MLB to hold celebration
Major League Baseball is concluding its 2018 regular season with the largest sweep of Hispanic-themed celebrations in the league’s history.
MLB’s Hispanic Heritage Month activities running throughout September will include:
■ A new youth stickball tournament, the Bronx Stickball Classic, running on Sept. 15 and Sept. 22 near Yankee Stadium. The stickball tournament is an expansion of a one-day event held last year as part of the league’s ongoing Play Ball youth participation campaign.
■ A first Play Ball trip to Panama involving former major leaguers and native Panamanians Bruce Chen and Olmedo Saenz, which follows Play Ball events earlier this year in Puerto Rico and Mexico.
■ Players and coaches wearing “Ponle Acento” (Put An Accent On It) T-shirts prior to select games this month in batting practice.
■ New broadcast and digital spots across the league’s in-house and partner media platforms spotlighting Hispanic contributions to MLB and the development of a “Ponle Acento” accented player jersey.
■ Spanish-language online and Twitter counterparts to MLB.com’s popular “Cut4” feed.
■ Newly produced vignettes on current Hispanic MLB players that will air on MLB Network.
Those league-level efforts will be joined by a series of club activations. The San Diego Padres, for example, will dedicate their Sept. 14-16 home weekend series at Petco Park to activities including Hispanic and Latin food and drink specials, presentation of its Hispanic Heritage Comunidad Awards, a celebration of Mexico’s Independence Day, and a postgame event involving a Spanish-speaking Padre and Mexican Little League teams.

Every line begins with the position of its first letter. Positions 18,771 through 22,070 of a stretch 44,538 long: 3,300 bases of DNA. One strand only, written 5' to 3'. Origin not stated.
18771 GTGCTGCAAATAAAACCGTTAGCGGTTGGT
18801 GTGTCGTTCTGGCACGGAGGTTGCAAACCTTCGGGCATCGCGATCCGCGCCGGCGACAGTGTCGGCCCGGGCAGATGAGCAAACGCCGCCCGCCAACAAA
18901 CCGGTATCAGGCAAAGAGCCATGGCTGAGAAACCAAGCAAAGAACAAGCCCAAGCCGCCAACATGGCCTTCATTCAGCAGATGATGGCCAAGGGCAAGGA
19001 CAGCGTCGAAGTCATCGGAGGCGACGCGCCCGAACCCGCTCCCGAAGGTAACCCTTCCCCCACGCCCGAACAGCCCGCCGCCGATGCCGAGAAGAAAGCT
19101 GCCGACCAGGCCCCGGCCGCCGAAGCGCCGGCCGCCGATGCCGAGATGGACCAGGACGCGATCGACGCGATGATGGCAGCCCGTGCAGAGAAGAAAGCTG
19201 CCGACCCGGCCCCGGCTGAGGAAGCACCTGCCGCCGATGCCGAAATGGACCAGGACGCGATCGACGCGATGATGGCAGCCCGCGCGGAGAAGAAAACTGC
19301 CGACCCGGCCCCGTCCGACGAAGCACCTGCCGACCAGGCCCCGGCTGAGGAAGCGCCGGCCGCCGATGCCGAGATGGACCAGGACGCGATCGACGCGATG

“There has been a continually growing push in our efforts to celebrate Hispanic heritage. And the way it also connects to things like Play Ball and player marketing, it’s a sign of how we have repositioned our marketing efforts to be a lot quicker and more nimble,” said Barbara McHugh, MLB senior vice president of marketing.
MLB originally introduced the “Ponle Acento” effort in 2016. Nearly 30 percent of current major leaguers are of Latino descent, and more than 170 players and coaches in recent years have changed their name presentations on uniforms and in broadcasts to include marks such as accents or tildes.
The planned events this month follow last week’s release of the 30 nominees, one player from each club, for this year’s Roberto Clemente Award, named after the late Pirates and Hall of Fame outfielder from Puerto Rico and recognizing extraordinary character, community involvement and philanthropy.